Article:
Basecamp: Best for keeping everything in one place

Basecamp, like Asana, is a software solution that’s easy to slot into a workplace with relatively little up-front time investment. Many of Basecamp’s assignment tracking tools are visual in nature, and onboarding staff to Basecamp is relatively quick.

Why choose Basecamp over Asana?

Basecamp is much better suited to handling a project portfolio. Asana does technically handle project portfolio views, but those tools are not built into the basic Asana experience. 

Basecamp has a broader suite of features that are specifically tailored to the portfolio management experience, so managing several projects at a time is easier. 

It also has a unique “campfires” feature that creates group chats across the workplace, meaning team members across projects can share live updates in conversation form—rather than relying on notes left behind on tasks that have been checked off. 

Smartsheet: Best for tracking multiple projects

Smartsheet is a spreadsheet-focused project management solution that comes complete with automations, reporting, and activity logs. And like a spreadsheet, it has a robust list of custom formulas, conditional formatting, and other features—but it also has varying project views, forms, and templates.

Why choose Smartsheet over Asana?

Smartsheet and Asana may have quite a few shared capabilities, but if you’re juggling a lot of projects at once, we suggest trying Smartsheet instead. Its sheet formulas can be used across boards to simplify cross-project and cross-department collaboration, and the spreadsheet view fits plenty of information without much scrolling.

For complex projects, you can use layered sorting and filtering to better manage the mess of tasks, as well as create filtered views for different teams, team members, and purposes.

Airtable: Best for small teams or individuals

As a spreadsheet-formatted solution, Airtable can cram a lot of information into its default grid view. While it doesn’t do so well with adding subtasks, it can accommodate tons of information with a wide variety of field types. It’s also got an incredible filtering and grouping system so you can make sense of those many, many rows of tasks and details.

Why choose Airtable over Asana?

Airtable and Asana have somewhat similar grid setups, and they share quite a few field capabilities. But one thing Airtable holds over Asana is its robust free plan. Sure, you’re limited to just five board editors or creators, but you can have unlimited commenters if you need folks to weigh in occasionally.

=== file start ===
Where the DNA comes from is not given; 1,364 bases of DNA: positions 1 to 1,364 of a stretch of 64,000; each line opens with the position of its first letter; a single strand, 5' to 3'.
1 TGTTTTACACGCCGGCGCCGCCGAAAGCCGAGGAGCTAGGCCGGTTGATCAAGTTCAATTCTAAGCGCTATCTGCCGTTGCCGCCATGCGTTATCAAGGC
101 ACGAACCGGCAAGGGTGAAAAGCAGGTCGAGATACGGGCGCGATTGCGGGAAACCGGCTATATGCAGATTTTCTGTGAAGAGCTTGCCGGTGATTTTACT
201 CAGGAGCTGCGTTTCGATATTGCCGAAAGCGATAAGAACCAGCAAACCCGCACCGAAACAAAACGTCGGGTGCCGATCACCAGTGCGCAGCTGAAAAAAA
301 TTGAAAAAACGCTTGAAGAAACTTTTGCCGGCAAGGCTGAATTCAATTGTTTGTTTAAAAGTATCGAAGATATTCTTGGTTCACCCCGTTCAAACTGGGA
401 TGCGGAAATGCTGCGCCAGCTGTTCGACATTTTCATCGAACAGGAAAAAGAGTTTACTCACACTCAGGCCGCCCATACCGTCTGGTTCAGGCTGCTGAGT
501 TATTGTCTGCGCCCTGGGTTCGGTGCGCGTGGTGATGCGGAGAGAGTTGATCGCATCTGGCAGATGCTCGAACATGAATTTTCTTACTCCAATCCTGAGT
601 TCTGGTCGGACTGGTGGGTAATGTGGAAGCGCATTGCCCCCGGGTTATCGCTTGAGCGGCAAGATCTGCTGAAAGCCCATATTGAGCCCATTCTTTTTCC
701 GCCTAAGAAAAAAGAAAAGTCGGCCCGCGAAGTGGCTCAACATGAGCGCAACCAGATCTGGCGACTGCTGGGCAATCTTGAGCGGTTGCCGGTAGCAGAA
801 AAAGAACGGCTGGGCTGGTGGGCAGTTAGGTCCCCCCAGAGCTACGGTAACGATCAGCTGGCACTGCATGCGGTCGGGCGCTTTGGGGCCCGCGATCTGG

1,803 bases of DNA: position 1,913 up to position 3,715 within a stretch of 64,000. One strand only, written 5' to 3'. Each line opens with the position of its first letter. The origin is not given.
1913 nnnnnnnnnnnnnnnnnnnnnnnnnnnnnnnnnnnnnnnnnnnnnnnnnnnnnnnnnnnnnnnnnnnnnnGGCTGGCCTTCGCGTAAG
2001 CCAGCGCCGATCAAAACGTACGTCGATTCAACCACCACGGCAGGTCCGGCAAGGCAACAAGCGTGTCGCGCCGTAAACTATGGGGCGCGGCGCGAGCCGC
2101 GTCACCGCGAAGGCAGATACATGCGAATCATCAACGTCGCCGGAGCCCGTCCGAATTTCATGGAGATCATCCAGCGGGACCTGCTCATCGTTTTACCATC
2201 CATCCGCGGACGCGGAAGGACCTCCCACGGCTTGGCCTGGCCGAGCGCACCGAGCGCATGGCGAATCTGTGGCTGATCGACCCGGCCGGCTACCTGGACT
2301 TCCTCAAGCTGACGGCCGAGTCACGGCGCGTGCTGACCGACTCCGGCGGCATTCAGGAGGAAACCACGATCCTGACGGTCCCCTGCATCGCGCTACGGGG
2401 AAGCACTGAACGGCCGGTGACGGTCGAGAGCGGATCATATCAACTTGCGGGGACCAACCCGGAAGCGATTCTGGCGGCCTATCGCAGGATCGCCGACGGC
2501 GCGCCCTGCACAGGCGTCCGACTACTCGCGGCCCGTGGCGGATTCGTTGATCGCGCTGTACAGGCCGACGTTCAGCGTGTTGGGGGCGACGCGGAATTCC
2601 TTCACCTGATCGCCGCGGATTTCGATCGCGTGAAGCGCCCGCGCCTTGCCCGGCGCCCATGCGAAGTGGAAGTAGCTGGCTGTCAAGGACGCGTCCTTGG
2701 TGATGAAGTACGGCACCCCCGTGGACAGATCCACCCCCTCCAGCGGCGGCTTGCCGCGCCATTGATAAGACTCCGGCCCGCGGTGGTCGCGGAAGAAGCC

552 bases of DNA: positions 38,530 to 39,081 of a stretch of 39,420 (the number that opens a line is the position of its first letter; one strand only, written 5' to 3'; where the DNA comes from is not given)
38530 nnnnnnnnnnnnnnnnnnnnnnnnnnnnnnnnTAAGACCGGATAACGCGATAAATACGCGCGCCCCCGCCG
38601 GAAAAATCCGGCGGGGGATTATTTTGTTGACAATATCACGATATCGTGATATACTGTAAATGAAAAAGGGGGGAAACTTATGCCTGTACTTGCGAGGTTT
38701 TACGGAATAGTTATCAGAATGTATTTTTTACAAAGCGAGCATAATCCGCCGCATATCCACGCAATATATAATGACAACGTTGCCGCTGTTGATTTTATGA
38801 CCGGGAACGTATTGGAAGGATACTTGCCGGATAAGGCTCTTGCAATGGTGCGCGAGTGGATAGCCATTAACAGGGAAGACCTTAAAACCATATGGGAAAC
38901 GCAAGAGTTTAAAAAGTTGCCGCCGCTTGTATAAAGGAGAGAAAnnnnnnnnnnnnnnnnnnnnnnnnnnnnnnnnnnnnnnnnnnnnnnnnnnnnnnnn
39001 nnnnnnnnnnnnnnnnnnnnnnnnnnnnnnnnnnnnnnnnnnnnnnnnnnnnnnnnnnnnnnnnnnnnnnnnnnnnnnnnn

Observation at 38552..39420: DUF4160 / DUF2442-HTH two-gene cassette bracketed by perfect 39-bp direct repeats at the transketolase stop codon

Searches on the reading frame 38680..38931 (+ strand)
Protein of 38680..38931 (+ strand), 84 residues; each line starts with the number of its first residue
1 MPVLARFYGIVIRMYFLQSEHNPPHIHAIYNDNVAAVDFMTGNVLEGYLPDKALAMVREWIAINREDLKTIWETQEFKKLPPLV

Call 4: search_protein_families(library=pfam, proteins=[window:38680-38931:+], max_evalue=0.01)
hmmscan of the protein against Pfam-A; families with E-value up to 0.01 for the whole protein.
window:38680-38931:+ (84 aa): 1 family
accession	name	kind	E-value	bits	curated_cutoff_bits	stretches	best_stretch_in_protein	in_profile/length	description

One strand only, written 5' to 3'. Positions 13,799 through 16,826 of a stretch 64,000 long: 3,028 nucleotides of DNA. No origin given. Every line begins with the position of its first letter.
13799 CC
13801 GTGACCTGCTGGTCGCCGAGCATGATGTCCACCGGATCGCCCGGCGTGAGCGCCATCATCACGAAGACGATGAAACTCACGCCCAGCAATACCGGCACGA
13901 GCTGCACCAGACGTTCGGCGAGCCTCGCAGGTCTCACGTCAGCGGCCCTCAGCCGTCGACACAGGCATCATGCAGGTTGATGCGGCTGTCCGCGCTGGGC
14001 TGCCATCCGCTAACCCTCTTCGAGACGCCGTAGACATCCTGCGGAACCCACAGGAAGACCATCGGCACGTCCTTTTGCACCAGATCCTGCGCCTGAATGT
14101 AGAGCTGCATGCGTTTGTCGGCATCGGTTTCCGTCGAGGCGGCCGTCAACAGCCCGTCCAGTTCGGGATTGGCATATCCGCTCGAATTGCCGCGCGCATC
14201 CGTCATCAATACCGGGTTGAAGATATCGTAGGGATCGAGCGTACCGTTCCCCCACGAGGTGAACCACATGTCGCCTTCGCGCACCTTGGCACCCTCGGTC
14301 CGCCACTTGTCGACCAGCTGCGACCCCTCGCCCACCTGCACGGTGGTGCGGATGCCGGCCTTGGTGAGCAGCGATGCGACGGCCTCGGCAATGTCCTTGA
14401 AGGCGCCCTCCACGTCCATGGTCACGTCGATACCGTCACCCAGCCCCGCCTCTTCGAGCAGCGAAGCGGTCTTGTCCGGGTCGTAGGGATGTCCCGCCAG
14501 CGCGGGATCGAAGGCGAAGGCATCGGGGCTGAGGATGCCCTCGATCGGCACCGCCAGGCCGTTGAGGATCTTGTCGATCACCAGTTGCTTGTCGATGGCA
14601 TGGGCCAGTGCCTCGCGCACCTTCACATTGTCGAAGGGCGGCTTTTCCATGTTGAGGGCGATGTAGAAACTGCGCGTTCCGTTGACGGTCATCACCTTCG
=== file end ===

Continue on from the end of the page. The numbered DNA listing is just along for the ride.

And you can do a lot with Airtable’s free plan, such as creating columns upon columns of various fields with custom colors. You can group by any field and even create subgroups for better organization, and you can create several custom views that pull from the main board. There are some limitations, but compared to other free project management options, Airtable has a lot to offer.

So if you’re working with not a lot of budget for a smaller team, Airtable could be the answer you’re looking for.


To give you the most valuable list of project management solutions possible, we dug through user reviews and lists upon lists of popular Asana alternatives. Drawing from those same user reviews and exploring software offerings side by side, we compared features and capabilities for a more complete look of how these alternatives stand up to the already well-trusted Asana.

Top-tier team tracking

Asana is a tough product to find an alternative for if it has already found its home in your business. It’s straightforward and works exactly the way it needs to for easy project tracking. Despite that, you can quickly outgrow its limitations with more complex projects, a wider project portfolio, or a rapidly growing team. 

Hopefully, you’ve found what you need in this list. But if not, hop over to our list of the Best Project Management Software for additional solutions.